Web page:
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Sunday, January 23, 2011

TALKING MOUNTAIN CULTURE

the goat rock, whitehead


In the last few years several people have suggested in conversation that I know about mountain culture, these being people from Away, and they're wanting to know something about the culture, especially if they'll be "accepted," having a house in a subdivision that was once somebody's grandpa's farm. First thing I have to say every time is I don't know but a very little. The only way you can know the culture is to be born into it, and then you don't know it for a culture--it's just life. Curiously, a culture never becomes interesting to the people living it until the culture is dead, as mountain culture is now. It's something to study as a culture that once was. Traces of it continue, like the music, which I think of as the spirit of the culture. I never know what to say when somebody wants to talk about the subject.



In our time of talking instead of listening, most often when I start, the one with the question starts talking and never stops. I've learned by now not to worry about it. It's just America where everybody thinks they're on a tv talk show. One thing we've learned in television culture is never let there be a moment of "dead air," or in pre-broadcast language, silence. Thelonious Monk called silence the loudest noise there is. In America these days it's certainly the most frightening noise there is. We're so accustomed for so many generations now to the white noise of tv and/or radio that silence has very little place in our lives. Just like on tv, it doesn't matter what you say. All that matters is keeping the void of silence away. Come again another day.



This is how I am told that the person who asked the question isn't really interested. I say ridiculous things, like get acquainted with your next door neighbor. But the people next door are working class and the one interested in mountain culture is from the middle class. Can't rub elbows down the ladder. That's not in the equation. When it comes to getting to know working class people, television is so much better. Their sense of humor is antiquated, test-taking in school is not their measure of intelligence, so they're not educated, equals illiterate, equals look down on. Many customs of the middle class are designed to separate them from the working class, by saying something is hick or what my mother called country in my instruction not to talk like my grandmother, aint and them for those, like that. So the language is different, such that those trained not to talk like a hick are put off hearing hicks talk. It sounds dumb, uneducated, because we're trained to hear it that way, not because it is.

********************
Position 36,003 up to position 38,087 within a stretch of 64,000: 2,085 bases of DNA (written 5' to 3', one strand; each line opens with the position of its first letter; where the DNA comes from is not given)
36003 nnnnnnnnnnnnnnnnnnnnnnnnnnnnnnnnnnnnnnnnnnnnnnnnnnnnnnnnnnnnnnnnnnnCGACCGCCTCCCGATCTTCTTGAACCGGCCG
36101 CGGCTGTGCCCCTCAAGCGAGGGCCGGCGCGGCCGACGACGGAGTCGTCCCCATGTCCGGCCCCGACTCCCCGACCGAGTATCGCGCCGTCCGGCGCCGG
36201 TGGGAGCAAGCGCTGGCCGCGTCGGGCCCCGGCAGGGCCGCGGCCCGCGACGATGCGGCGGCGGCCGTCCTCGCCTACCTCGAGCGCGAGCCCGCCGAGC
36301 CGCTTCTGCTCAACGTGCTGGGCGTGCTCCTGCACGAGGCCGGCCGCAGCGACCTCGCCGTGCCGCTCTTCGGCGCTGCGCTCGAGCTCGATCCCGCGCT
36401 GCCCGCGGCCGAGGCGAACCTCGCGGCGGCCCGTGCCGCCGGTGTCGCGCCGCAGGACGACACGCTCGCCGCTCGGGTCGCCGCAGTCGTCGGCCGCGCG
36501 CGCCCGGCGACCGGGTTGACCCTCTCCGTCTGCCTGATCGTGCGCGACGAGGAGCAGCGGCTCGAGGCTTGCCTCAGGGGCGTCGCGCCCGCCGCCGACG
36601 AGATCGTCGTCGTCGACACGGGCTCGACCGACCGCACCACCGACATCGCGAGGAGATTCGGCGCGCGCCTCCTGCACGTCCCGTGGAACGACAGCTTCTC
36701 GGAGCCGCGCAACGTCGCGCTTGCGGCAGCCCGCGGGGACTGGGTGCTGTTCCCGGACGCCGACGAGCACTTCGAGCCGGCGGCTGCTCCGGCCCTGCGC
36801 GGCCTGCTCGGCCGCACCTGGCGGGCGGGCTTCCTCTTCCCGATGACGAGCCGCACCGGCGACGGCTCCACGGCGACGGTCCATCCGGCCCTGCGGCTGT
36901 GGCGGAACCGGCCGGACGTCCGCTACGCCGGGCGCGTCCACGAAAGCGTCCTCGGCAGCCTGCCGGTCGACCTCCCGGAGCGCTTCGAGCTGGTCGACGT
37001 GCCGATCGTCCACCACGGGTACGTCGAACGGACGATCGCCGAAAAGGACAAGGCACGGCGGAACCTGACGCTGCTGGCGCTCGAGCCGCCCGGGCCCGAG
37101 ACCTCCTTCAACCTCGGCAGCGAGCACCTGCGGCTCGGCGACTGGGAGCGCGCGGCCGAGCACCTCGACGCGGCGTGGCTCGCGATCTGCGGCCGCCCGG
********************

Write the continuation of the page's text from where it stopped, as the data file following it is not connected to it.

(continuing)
I'm not pointing fingers, just saying this is a bridge that has to be crossed by someone truly interested in mountain culture. Most that come here are not. Among them, a few think they are until it gets down to having cornbread and pinto beans at the Circle L or listening to an old-timey fiddle squawk and a Beverly Hillbillies banjo. Among the ones that come here interested in mountain culture, they settle right in, get to know the people around them, learn to get by the best you can, the mountain way, and come to respect the people they know. This respect inevitably surfaces when you learn that the way we think of intelligence, coming from a society where education is qualifications, doesn't apply. In the mountains, your character is more important than your knowledge. That's new to somebody coming from an urban setting.



After some years of explaining, I learned to keep my answers brief as possible, because the questioner is just filling in the silence and not really interested in an answer. If I could put it in a 20 minute tv show with 10 minutes of commercials would be ideal; or even better, a half hour infomercial for real estate. I tend always to want to answer the question as honestly as I'm able, to perhaps be a bit of help to someone who might be interested a little bit. I've found that all I can really say that answers everything is treat everyone you meet with basic human respect. If I'm not interrupted before the end of the sentence, I might add, though this is getting a little wordy: the people of these mountains treat each other with respect. It's part of the culture. You learn as a little kid. It's among the first things the kids learn. When somebody who has only known being treated with respect, and I don't mean being looked up to, the least little trace of disrespect, even in attitude, stands out and will go unforgotten. It stands out so much it becomes an offence.


To sum it up in as close to a simple sentence as I'm able, I have to say treat everyone you meet with respect and be yourself. Even if the people around you don't agree with you, if you're yourself, you'll be respected for that. Unfortunately, in a lot of cases that's too much to ask. When somebody asks, I don't know who means it and who doesn't, so I attempt to treat the question as if it's meant until the questioner shows me it's not, which usually happens by the end of my second sentence. Treat everyone you meet with basic human respect, in a moderately compound sentence, is about all I have to say any more. It's all in that nutshell.




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1 comment:

  1. beautfully and sadly accurate, Simon & Garfunkles Sounds of Silance comes to mind
    yes, culture is inherited attitude toward life in all its forms
    keep it coming....
    mbr

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